A popular sentiment in the world today is for individuals to claim a love for God but a disdain for the church. Often the sentiment is phrased in some fashion like this, “I love God, and I even want to be involved in Kingdom work, but I don’t like the church and I want nothing to do with it.” This has become popular with many of the younger generations that are leaving organized religion in a mass exodus, but it can also be found among older generations.
On some level I understand the frustrations. The church has not always been the bright shining city on a hill that many of us hoped it would be. History tells of the horrible atrocities of the crusades or the decrees from Charlemagne that conquered barbarians would either convert or die. These stories, along with others, paint a dark picture of the church. In more recent years the church has been seen as legalistic or judgmental, often championing sexual immorality as an unforgivable sin while ignoring other sins of pride or greed. Racism is still too widespread, and far too often some seem more concerned with getting their acts of worship correct than caring for the poor and destitute around them. I can understand why many want to distance themselves from the church.
Yet, even with all these mistakes, the church is the bride of Christ. It is the redeemed community of saved sinners. The church serves as a manifestation of God’s presence in the world. It is to shine as a light to the nations, to show the rest of the world what it means to live in the Kingdom of God. It is an alternate community, a living example of how the ways of the world are a false hope, but that God has declared a better way. The church is the resurrected community. It is the place where Christians can gather together around the table and celebrate new creation life. It is the place where good news is declared, and where many throughout history have been taught the ways of God.
Yes, the church is flawed. It is not perfect. It has made mistakes and will continue to make mistakes. But I love the church, I pray for the church, and I hope that my children and your children will grow up to help the church become more of what it is called to be.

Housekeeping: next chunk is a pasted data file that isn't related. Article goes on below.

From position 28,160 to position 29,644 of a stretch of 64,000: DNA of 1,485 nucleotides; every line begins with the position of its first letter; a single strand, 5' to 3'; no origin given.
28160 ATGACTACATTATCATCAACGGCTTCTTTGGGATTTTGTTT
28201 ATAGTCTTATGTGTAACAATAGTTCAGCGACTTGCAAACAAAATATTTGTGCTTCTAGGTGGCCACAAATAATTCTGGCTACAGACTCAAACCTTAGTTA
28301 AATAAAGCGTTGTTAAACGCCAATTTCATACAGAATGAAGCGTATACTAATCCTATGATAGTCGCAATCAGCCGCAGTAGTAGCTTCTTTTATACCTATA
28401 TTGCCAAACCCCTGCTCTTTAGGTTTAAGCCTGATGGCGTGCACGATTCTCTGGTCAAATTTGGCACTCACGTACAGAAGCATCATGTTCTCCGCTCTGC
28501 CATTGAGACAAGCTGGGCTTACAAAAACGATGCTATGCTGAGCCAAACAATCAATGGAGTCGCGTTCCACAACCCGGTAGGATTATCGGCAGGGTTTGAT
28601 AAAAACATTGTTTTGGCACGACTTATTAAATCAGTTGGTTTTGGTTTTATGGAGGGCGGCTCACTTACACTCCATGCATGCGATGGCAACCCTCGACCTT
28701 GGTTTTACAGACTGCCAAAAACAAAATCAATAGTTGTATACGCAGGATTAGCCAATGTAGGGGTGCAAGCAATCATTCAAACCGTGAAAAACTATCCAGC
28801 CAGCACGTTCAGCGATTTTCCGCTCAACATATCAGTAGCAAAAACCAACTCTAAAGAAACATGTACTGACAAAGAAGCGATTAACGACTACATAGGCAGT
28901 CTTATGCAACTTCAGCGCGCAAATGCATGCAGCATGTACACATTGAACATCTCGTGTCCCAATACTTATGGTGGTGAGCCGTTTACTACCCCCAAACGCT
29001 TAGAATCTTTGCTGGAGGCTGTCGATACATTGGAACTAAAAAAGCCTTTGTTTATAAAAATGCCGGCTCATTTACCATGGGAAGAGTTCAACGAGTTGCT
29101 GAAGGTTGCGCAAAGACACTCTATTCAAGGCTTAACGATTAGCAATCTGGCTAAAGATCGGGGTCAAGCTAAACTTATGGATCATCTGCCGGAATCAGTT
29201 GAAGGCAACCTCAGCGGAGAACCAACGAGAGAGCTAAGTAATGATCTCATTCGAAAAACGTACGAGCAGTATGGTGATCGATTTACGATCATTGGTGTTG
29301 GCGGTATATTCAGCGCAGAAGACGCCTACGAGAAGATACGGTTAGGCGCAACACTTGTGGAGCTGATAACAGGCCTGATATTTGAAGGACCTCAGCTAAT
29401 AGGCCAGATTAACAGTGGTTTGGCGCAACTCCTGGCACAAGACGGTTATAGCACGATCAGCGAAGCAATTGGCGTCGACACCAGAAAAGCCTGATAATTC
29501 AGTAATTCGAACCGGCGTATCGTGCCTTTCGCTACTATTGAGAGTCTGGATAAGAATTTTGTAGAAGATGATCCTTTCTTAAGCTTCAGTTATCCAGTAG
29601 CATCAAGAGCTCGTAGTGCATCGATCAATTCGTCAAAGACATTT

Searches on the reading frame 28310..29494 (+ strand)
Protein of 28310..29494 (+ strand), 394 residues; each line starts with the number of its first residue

Perhaps the reason that many today dislike the church is caused by an unfair expectation. Perhaps the reason that individuals claim they love God but not the church is because they have an unrealistic expectation of what the church should be. Many today expect the church to be perfect, to be all that God has said the church should be. But the church if full of sinners. These sinners are redeemed Christians, but they are still in the process of becoming more like Christ. These Christians have dedicated themselves to the ways of God, are striving to live by the Jesus creed of loving God and loving others, and are hopefully helping to make the world a better place. But they are not perfect. They still mess up everyday. There are still parts of their lives that need to be transformed into the ways of Christ. Which means that there will be times when they still struggle with racism, they are still judgmental, and they are hypocritical. That doesn’t make these faults acceptable, it just recognizes that while the church will someday be the perfect bride of Christ, it is not there yet.
It is not fair to judge the church in the present on what it should be in the future. It is not fair to hold the church to the standard of perfection when that perfection will not come until the end of time when God creates a new Heaven and Earth. Yes, the church should strive for the ideal, but as long as it is full of sinners still in the process of transformation into Christ-likeness there will be mistakes and shortcomings. That doesn’t mean the church should be abandoned. It’s just a recognition that the church is not a finished product yet, just like you and I are not finished products yet.
I fully admit the church makes mistakes. As one who has been given the responsibility to help lead a congregation and preach on a weekly basis, I know the church makes mistakes. We are by no means perfect, and many days we have a long way to go. But I also fully admit, I love the church. I love being a part of a community that admits we need each other to survive. I love being a part of a community that is challenging me daily to be more like Christ. I love that there is a group of people who love me in spite of my mistakes. I love celebrating together weekly around the table the new resurrected life and the hope of the new creation. I love that the church shares resources, tries to feed the hungry, and seeks to protect children. Could we do an even better job than we are doing? Of course, and with God’s help we will. We are trying and we’re not done yet. But I still believe that this broken community called the church is still better than any other alternative available today.
So when you say, I love God just not the church, I hear you and understand. But before you run away I would encourage you to stay around and help us be what we are trying to be. Because even with all its flaws, the church is still a wonderful blessing. I love the church.